We often hear complaints referred to as an opportunity.   There’s a school of thought that handling a complaint well can increase customer loyalty.  Whilst this is an important consideration, there is another opportunity for us too.  It’s possible that we could use our complaints and complaints data to inform customer insight. Or, put differently, there could be advantages to using customer complaints as a catalyst for systemic change.  We could use complaints as one element of insight into what works and doesn’t work when we are thinking of kicking off business change initiatives.  On projects, we could use complaints and complaint data to predict potential customer and user needs and requirements by understanding what doesn’t currently work—before we validate this from other sources.  This could be another extremely useful aspect for us to consider when conducting business analysis.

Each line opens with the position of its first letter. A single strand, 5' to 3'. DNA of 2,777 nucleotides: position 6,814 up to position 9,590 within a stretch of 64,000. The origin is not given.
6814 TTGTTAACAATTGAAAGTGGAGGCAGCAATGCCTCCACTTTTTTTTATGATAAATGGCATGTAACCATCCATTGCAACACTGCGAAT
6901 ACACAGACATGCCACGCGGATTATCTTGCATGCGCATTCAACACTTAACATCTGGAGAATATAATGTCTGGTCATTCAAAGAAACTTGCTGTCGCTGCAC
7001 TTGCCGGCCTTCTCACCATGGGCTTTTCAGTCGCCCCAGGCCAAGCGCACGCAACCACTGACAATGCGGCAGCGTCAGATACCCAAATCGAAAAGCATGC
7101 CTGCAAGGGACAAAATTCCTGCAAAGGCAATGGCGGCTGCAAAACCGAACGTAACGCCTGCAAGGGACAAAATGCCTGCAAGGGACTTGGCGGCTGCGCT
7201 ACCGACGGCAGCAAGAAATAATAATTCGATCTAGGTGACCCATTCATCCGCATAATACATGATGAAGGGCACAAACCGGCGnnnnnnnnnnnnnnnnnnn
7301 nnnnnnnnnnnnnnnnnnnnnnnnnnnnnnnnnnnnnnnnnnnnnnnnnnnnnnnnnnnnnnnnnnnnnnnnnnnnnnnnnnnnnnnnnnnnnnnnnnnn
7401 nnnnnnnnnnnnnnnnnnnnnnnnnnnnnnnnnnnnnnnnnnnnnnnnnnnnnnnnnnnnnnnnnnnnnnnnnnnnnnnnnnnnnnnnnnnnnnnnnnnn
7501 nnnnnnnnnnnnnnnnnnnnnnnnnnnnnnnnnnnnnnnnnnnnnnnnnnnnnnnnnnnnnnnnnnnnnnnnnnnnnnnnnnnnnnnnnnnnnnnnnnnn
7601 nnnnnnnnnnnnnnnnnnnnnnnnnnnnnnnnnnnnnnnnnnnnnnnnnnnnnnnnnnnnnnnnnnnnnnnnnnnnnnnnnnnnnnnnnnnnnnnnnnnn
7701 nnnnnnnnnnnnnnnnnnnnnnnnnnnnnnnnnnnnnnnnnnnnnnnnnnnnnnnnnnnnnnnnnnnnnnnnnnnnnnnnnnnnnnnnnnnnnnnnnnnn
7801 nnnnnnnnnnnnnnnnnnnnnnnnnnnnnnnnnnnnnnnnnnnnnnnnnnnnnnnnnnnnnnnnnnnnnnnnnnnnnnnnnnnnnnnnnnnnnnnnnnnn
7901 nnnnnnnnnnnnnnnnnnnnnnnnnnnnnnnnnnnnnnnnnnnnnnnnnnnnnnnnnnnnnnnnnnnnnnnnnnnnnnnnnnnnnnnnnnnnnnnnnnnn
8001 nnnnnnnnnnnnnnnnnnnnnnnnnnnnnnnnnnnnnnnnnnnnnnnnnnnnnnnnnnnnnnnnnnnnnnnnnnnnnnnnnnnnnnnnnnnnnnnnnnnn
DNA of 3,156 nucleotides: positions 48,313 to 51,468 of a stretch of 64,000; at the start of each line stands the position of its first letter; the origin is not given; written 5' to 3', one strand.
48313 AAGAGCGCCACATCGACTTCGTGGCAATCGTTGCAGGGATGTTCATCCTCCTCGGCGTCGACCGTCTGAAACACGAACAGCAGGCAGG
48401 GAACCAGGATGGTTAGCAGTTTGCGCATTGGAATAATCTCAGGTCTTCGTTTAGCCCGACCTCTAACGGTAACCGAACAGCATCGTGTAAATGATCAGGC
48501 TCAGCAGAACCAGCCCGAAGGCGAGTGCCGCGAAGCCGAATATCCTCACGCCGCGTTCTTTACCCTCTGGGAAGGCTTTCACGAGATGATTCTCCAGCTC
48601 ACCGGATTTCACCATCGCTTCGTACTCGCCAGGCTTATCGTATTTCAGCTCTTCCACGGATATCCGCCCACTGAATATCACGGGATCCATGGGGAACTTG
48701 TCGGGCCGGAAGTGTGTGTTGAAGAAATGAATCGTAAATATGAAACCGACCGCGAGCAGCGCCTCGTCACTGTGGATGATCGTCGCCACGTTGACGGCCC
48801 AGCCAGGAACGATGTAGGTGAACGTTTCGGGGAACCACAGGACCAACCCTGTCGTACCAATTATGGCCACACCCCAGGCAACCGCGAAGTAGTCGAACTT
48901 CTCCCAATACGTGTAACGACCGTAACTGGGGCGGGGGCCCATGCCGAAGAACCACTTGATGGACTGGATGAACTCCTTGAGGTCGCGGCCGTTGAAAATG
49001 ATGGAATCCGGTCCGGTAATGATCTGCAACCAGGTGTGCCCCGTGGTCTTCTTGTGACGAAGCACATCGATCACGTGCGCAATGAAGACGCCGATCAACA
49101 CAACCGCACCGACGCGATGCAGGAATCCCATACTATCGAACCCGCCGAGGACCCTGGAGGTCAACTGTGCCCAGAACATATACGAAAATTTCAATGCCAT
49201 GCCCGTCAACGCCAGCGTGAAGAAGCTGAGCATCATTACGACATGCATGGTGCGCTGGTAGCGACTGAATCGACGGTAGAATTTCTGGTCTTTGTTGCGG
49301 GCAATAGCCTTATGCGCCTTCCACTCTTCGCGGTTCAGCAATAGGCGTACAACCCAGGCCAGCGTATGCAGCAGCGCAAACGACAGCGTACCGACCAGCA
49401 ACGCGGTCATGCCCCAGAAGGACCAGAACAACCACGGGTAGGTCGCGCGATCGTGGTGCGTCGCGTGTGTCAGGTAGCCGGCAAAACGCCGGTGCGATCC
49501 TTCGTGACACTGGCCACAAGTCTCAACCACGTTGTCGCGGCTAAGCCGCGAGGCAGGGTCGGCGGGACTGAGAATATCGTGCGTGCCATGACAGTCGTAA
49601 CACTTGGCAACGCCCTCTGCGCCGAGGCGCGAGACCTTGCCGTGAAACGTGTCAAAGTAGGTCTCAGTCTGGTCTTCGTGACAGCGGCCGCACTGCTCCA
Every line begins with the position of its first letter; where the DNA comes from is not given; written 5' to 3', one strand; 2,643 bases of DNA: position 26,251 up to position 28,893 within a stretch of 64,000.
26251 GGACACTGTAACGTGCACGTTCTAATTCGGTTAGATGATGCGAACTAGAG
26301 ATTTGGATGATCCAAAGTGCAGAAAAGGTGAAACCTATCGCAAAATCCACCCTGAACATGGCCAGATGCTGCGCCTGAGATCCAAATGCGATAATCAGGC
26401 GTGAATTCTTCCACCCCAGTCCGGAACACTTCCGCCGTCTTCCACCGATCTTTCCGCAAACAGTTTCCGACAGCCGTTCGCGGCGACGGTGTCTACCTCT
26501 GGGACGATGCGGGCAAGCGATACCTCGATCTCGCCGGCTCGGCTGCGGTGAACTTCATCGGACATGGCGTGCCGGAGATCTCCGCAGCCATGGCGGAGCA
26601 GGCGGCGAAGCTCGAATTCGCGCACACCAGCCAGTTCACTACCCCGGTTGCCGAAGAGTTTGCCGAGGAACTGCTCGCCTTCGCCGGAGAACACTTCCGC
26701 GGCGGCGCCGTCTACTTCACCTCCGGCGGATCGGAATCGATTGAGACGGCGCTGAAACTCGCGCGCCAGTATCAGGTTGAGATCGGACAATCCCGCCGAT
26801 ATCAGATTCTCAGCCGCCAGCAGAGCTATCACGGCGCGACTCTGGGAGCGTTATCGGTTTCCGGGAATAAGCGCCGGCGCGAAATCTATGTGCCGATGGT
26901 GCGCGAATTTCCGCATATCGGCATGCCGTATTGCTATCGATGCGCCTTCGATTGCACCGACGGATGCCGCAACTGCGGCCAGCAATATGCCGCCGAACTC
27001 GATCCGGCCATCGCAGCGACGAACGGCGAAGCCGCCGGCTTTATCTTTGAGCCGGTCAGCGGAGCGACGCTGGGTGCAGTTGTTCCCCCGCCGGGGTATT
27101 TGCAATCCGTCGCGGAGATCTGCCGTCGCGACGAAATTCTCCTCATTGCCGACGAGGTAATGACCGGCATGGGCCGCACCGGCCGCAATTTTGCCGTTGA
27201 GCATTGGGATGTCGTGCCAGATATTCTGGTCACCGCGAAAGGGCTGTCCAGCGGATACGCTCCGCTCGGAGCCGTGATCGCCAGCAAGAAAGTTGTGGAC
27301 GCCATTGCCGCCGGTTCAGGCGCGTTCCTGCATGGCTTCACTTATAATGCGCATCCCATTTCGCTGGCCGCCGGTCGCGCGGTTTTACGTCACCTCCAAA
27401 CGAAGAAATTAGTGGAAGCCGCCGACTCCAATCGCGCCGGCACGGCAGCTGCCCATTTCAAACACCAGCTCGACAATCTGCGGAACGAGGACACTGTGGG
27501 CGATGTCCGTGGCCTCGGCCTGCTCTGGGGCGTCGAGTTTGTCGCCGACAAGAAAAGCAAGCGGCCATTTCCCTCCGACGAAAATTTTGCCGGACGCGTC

This probably sounds rather abstract, so let me give you an example: